A record-breaking season in 1965-66 ended with the Third Division championship, 109 goals, 69 points and a number of other best performances, including an attendance of 40,231 for the top-of-the-table clash with Millwall, a then record for the Third Division. An even larger crowd of 45,328 turned up to see the Tigers take on Chelsea in an FA Cup quarter-final replay, but after drawing 2-2 in London, they lost 3-1 in the second meeting.

In 1970-71, City made another bold bid for the First Division under the guidance of new player/manager Terry Neill. They eventually finished fifth, their best placing in post-war seasons. The sixth round of the FA Cup again proved too great a hurdle as, despite leading 2-0, they lost 3-2 at home to Stoke City.

Such progress had proved elusive in the Football League Cup. City had reached the fourth round on three occasions, losing 3-1 at Liverpool in 1973-74 after a goalless home draw, 2-1 at Doncaster Rovers in 1975-76 and 5-1 at Arsenal two years later.

1977-78 proved to be a disastrous campaign. Bobby Collins replaced Manager John Kaye in September, but by the following February, Collins had been supplanted by Ken Houghton. The popular Ex-Tiger was unable to prevent the relegation that ended twelve seasons in the Second Division. In September 1979, the club paid out its largest-ever transfer fee at the time, £150,000 for Carlisle United midfielder Mick Tait, in a bid to make an immediate return.

Further managerial upheavals followed in December 1979. Houghton was dismissed along with coach Wilf McGuiness and chief scout Andy Davidson. Jock’ Davidson had served the Tigers for over 30 years as a player, coach and scout. His 520 league appearances remain a club record.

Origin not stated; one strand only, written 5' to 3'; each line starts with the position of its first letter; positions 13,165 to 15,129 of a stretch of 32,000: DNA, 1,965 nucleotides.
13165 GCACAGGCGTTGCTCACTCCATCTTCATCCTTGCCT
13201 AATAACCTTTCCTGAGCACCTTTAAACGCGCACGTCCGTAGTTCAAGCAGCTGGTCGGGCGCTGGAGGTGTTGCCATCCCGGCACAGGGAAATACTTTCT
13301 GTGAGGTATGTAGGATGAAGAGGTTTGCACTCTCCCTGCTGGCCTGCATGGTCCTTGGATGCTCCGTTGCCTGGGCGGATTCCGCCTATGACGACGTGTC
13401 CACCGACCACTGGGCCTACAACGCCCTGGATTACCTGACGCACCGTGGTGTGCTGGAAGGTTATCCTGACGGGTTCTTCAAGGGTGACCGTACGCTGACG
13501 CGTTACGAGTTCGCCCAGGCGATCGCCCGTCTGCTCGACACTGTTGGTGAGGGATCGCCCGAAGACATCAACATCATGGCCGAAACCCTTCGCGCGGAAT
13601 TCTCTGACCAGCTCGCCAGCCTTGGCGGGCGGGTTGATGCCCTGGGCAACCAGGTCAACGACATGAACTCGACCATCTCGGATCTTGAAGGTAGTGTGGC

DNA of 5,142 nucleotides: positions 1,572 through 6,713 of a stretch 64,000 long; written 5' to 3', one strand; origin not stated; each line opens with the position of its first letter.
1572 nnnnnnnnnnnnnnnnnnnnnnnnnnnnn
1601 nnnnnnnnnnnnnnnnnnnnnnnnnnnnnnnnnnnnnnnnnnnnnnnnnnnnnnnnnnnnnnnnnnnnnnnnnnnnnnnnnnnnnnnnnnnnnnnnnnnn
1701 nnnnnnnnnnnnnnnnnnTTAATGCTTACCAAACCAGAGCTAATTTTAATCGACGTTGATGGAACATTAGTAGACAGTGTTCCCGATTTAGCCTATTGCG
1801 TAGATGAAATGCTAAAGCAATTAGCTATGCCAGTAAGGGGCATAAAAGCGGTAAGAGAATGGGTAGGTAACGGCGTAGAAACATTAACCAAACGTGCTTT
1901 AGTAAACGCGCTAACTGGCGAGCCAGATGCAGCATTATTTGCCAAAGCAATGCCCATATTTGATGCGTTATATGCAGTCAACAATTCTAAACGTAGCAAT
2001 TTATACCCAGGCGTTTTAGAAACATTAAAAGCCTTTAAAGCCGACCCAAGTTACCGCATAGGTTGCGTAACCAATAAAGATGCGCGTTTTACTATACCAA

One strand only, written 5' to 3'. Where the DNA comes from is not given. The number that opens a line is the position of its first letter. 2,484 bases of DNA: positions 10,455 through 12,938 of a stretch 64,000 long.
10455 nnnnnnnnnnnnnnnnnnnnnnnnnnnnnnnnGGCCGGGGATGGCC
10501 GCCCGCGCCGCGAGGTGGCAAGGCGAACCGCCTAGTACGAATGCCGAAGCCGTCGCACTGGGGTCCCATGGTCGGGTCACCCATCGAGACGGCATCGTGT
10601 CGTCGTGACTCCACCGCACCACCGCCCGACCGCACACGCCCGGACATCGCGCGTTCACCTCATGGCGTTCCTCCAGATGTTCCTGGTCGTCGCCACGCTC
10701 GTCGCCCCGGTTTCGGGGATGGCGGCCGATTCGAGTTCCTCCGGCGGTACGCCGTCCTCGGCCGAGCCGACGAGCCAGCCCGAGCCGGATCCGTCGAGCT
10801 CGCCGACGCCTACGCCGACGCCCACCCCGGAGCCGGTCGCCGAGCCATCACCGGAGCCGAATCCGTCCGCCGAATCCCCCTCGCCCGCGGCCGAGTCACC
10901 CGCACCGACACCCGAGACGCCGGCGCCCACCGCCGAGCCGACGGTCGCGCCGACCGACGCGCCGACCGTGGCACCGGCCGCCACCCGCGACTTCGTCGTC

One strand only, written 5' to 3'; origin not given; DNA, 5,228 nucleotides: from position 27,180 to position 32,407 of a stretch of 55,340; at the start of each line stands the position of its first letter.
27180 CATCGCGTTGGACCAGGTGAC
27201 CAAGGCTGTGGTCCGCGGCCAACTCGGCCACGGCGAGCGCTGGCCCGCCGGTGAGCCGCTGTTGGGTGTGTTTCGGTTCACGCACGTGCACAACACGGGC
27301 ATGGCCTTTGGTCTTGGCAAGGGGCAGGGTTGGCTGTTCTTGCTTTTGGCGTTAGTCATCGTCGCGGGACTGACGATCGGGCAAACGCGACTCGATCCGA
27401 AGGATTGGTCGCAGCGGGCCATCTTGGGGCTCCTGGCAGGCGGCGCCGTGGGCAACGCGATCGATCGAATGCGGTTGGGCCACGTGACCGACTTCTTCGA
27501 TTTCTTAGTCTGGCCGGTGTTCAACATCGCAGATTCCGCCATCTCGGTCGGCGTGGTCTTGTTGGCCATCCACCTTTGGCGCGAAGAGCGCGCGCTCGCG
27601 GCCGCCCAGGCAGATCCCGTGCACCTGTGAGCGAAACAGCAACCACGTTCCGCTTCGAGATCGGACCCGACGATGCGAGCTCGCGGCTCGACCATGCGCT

In their places came Wales manager Mike Smith, assisted by Cyril Lea and Bobby Brown but this new team was only able to delay the Tigers’ descent into Division Four for the first time ever for one more season. Their efforts made little impact on resurrecting the club’s fortunes but everything on the field was totally overshadowed by events off it when, in February 1982, the club was rocked, yet again, by financial crisis and they were placed into receivership. Their future looked bleak but, by a perverse twist of fate, the club’s fortunes on the field picked up, and under the guidance of temporary managers Bobby Brown and Chris Chilton, the Tigers rose rapidly up the table to finish in a respectable eighth place. And while this was going on, Les Mutrie, a forward signed from non-league, was carving his own niche in Tigers folklore by embarking on a scoring spree that produced 14 goals in nine consecutive games, a club record.